Ever since the invention of the laser over 50 years ago, scientists have been striving to create an X-ray version of the laser. The X-ray sources we currently use in medicine, security screening, and science are in essence the same X-ray light bulb source that Röntgen used in 1895. In the same way that visible lasers can concentrate light energy far better than a light bulb, a directed beam of X-rays would have many useful applications in science and technology. The problem was that until recently, we needed ridiculously high power levels to make an x-ray laser. To make a practical, tabletop-scale, X-ray laser source required taking a very different approach that involves transforming a beam of light from a visible femtosecond laser into a beam of directed X-rays. The story behind how this happened is surprising and beautiful, highlighting how powerful our ability is to manipulate nature at a quantum level. Along the way, we also learned to generate the shortest strobe light in existence - fast enough to capture the fastest attosecond electron dynamics in materials.  We also learned how to achieve sub-wavelength spatial resolution at soft X-ray wavelengths for the first time. These new capabilities are already impacting nano and materials science, as well as showing promise for next-generation electronics, data and energy storage devices.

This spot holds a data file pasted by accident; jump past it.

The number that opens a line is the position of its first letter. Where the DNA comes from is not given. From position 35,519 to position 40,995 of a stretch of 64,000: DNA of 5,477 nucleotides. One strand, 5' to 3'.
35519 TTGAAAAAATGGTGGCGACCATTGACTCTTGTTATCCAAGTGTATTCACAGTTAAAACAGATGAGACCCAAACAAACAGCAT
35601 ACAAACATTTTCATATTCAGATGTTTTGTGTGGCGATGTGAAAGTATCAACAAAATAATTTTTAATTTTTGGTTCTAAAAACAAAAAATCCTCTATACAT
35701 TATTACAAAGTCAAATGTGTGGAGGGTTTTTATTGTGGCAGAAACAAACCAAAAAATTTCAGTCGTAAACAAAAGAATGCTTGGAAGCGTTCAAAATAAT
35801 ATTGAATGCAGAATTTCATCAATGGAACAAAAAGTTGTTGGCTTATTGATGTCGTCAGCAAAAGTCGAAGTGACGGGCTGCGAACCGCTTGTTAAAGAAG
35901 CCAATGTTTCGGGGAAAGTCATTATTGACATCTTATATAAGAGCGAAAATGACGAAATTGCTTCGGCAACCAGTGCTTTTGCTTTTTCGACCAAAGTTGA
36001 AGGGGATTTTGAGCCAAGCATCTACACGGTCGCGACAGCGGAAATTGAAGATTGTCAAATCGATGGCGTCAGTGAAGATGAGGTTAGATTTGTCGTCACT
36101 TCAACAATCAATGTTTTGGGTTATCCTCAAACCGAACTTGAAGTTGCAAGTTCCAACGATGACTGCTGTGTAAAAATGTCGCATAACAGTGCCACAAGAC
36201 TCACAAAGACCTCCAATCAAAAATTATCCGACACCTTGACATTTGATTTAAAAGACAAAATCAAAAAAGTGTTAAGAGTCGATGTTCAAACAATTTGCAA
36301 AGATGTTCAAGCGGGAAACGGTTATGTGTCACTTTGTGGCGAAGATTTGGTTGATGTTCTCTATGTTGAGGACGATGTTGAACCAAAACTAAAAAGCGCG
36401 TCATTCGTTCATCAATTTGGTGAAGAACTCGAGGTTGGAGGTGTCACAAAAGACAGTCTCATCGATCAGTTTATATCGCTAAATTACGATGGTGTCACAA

Suggested Skills: Simple optics and/or coding experience.

Markus Raschke
Our lab’s interests lie in linear and nonlinear optical spectroscopy at surfaces and of nanostructures. For simultaneous spatial information we explore new routes for ultrahigh resolution optical imaging far beyond the diffraction limit. Topics include single molecule spectroscopy, surface photochemistry, molecular plasmonics, as well as surface electron dynamics and electron-phonon interaction.

Rafael Piestun